The National Highway Traffic Safety Administration (NHTSA) is paying particular attention to subnormal seat-belt wearing rates among teenaged motorists in this month’s nationwide “Click it or Ticket” campaign.
According to Transportation Secretary Ray LaHood, of the 4,540 16-to-20-year-old vehicle occupants killed in crashes in 2007, 2,502–more than half–were unbelted at the time. “Teen belt use rates are especially low at night,” he noted, while kicking off the campaign at a Virginia high school last week.
Overall, the Department of Transportation estimates 1,652 lives could be saved and 22,372 serious injuries avoided annually if Americans raised their belt-wearing rates to 90% in every state. Based on 2007 data, 15,147 lives were saved that year because crash vehicle occupants were wearing their belts.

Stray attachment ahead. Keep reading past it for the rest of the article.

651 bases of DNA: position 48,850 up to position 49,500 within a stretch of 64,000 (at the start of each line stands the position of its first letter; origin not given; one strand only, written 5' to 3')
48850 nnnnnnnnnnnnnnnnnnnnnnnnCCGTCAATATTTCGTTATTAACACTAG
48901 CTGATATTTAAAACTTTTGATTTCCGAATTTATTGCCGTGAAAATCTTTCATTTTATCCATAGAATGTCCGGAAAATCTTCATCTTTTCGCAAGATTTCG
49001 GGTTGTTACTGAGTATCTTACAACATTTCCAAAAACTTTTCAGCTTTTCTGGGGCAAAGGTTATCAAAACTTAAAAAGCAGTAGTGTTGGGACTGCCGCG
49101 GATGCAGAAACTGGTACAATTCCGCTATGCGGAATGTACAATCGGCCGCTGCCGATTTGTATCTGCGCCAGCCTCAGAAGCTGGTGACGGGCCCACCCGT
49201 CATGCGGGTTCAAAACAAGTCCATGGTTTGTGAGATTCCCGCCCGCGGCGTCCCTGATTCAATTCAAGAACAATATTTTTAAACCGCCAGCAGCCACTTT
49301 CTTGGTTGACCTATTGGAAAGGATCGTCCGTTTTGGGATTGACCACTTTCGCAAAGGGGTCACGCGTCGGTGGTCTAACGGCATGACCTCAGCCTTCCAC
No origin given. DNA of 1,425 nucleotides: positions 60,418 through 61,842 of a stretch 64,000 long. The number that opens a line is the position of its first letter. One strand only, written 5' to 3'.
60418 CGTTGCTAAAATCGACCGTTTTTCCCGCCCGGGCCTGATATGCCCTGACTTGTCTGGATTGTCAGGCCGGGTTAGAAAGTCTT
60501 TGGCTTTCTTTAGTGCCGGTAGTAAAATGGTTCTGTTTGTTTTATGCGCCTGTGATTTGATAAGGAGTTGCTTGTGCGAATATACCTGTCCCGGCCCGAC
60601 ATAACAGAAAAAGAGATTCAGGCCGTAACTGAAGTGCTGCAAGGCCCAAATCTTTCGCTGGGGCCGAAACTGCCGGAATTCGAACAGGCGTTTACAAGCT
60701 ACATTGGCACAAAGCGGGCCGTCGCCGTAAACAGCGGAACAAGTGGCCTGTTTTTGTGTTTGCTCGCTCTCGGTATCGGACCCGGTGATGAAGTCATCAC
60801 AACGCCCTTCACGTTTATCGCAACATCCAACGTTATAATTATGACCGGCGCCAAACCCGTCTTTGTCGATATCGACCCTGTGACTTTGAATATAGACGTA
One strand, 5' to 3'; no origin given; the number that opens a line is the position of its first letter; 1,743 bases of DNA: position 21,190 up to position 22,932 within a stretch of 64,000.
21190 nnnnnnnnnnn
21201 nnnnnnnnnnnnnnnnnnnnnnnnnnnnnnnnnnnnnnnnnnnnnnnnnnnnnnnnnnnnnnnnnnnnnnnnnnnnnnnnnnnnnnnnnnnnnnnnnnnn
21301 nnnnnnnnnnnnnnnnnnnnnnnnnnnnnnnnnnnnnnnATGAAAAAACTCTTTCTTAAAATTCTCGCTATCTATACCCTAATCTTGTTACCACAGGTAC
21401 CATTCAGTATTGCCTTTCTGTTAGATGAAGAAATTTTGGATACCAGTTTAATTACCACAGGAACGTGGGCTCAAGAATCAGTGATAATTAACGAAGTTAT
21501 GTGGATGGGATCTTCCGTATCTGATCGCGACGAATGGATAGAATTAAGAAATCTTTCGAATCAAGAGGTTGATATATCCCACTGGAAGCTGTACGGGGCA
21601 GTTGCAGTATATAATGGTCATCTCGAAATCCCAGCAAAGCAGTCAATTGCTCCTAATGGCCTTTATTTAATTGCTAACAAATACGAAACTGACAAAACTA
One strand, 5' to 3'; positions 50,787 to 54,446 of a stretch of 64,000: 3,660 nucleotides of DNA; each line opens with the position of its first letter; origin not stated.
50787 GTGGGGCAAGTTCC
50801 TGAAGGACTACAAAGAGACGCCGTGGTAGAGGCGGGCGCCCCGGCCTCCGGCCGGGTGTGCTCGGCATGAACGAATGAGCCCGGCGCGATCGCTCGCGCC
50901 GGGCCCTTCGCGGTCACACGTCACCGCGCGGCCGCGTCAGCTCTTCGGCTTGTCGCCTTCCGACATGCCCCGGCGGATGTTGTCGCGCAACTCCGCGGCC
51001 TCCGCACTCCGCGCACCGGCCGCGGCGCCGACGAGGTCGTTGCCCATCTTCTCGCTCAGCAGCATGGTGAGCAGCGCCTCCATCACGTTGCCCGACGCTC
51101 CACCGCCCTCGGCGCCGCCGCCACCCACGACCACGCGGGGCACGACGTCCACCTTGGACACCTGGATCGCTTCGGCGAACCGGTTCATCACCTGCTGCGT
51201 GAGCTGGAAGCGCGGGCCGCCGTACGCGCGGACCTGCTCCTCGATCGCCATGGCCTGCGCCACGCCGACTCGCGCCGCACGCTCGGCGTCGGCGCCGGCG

As reported in this TheDetroitBureau.com, there is wide variance among the states in belt-wearing rates. Naturally, those states with primary seat belt laws have the highest rates. A “Primary” state authorizes police to make stops if they note lack of restraint system use; whereas Secondary states permit issuance of tickets only after a vehicle has been stopped for some other violation. Primary state Michigan, for example, has consistently shown usage rates over 90% for the last five years. (more…)